Thoroughbred trainer Laura de Seroux of Rancho Santa Fe, who has three horses entered in Saturday's Breeders' Cup at Arlington Park in Chicago, is providing U-T readers with an inside look at the experience through a daily diary in collaboration with staff writer Hank Wesch.
ARLINGTON HEIGHTS, Ill. – There has been quite a bit of interest generated over the fact that Michael Douglas and Catherine Zeta-Jones are apparently going to be here, as well as Cheryl Tiegs, with (owner) Michael Klein's group to watch Dublino run in the Filly & Mare Turf. I heard about it around a month ago when the owners faxed us a list of who they were bringing. It said "Mr. and Mrs. Michael Douglas." Our secretary, Sandy Amundson, said, "Do you think that's who I think it is?" We called Michael Klein's secretary and got confirmation.
I haven't met Michael Douglas or Catherine Zeta-Jones, but I met Cheryl Tiegs when she was with Michael Klein's entourage for the American Oaks (July 6 at Hollywood Park). When introduced to her, of course I looked up because she's a bit taller than I am, and said, "I always thought I would meet you because we went to the same high school." She was a senior when I was a freshman.
She went quiet for a moment and I thought, "Oh, God, have I blown her cover? Maybe she reinvented herself as going to some fancy prep school back East rather than blue-collar Alhambra High." But then she warmed up and said, "Oh, yeah, and Dublino's wearing our school colors (Chargers Blue and Gold)." Cheryl Tiegs was our homecoming queen, she was a cheerleader, she was already modeling for Seventeen magazine. She was very high-profile even then. Maybe she'll be a good luck charm for Dublino.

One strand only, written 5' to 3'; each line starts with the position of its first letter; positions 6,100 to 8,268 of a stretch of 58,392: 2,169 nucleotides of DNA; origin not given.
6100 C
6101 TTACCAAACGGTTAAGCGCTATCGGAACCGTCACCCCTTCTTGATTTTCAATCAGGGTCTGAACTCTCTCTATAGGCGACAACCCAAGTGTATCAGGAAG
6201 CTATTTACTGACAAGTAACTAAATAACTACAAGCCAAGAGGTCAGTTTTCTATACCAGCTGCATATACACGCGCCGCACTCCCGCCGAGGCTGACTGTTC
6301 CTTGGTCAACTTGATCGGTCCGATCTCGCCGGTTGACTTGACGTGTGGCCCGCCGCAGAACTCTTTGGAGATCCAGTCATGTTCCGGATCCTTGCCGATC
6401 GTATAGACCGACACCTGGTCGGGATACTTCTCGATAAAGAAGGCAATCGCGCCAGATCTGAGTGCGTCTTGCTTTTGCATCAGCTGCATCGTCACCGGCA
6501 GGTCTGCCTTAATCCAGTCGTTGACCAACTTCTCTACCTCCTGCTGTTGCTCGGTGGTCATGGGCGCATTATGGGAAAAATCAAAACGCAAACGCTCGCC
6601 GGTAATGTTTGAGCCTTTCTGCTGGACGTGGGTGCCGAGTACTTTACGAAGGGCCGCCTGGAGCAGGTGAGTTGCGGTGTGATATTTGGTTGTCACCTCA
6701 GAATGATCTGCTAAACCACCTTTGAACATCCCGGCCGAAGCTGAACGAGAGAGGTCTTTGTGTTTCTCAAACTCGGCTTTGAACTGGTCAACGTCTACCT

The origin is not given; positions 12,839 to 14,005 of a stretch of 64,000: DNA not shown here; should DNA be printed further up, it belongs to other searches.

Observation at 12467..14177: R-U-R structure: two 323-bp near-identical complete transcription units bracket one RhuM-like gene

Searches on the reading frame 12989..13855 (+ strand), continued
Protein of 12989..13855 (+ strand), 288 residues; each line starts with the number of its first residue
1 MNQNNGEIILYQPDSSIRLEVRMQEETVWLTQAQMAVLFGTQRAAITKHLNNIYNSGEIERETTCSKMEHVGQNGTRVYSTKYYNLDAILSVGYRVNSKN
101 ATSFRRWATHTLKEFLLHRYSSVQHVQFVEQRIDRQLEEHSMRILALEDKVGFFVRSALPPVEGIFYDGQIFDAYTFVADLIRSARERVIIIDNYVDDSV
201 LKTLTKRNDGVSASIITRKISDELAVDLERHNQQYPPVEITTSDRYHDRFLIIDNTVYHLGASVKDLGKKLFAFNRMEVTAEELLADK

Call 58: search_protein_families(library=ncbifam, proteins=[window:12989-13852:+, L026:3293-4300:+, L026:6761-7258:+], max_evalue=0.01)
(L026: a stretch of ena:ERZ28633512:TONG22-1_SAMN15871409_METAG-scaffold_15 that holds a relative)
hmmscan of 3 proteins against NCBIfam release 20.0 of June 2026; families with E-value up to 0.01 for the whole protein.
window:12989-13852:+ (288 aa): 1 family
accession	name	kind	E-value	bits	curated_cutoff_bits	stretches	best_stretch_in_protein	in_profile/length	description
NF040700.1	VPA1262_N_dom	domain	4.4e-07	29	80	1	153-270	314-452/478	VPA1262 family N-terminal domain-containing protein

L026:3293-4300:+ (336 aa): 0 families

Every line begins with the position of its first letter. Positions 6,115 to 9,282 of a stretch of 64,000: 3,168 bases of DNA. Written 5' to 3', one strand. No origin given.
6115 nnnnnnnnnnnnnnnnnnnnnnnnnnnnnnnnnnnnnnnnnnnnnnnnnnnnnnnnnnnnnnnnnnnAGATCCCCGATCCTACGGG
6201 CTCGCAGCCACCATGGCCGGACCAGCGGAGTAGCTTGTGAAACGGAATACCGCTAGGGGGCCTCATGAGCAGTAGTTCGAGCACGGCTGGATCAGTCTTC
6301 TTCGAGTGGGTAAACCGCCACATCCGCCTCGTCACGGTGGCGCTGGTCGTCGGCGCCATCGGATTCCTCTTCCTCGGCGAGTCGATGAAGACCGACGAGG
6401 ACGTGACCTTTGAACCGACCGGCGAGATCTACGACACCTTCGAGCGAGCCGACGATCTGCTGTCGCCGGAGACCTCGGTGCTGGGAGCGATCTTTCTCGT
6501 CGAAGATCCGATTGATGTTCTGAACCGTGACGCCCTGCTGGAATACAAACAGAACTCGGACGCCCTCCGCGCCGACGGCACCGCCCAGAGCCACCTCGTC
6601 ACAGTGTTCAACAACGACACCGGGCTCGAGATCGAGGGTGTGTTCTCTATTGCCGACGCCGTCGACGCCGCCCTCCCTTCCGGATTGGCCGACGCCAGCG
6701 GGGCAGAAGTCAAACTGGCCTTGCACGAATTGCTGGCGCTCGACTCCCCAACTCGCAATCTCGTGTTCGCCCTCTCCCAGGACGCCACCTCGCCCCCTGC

I'm not really the type to be starstruck. I've been around celebrities before. I was on Mr. (Allen) Paulson's plane once to go to New York for one of Cigar's races. I wondered why we were sitting on the runway and not taking off when all of a sudden a car drove up to the Gulfstream and out stepped Jack Nicholson. All by himself. He stepped on board and went down the aisle saying, "Hi, I'm Jack."
Once in New York we went to an Italian family-type restaurant near Belmont. Jack went into town to pick up his date to join us later. I wondered how long it would take this crowded restaurant, with everybody immersed in what they were doing, to take notice when he walked in. I positioned myself at the bar, he walked in, I looked around and it was an interesting scene.
It took about 30 seconds and the whole place went absolutely quiet. Then, to their credit, everybody left him alone and we had a nice evening.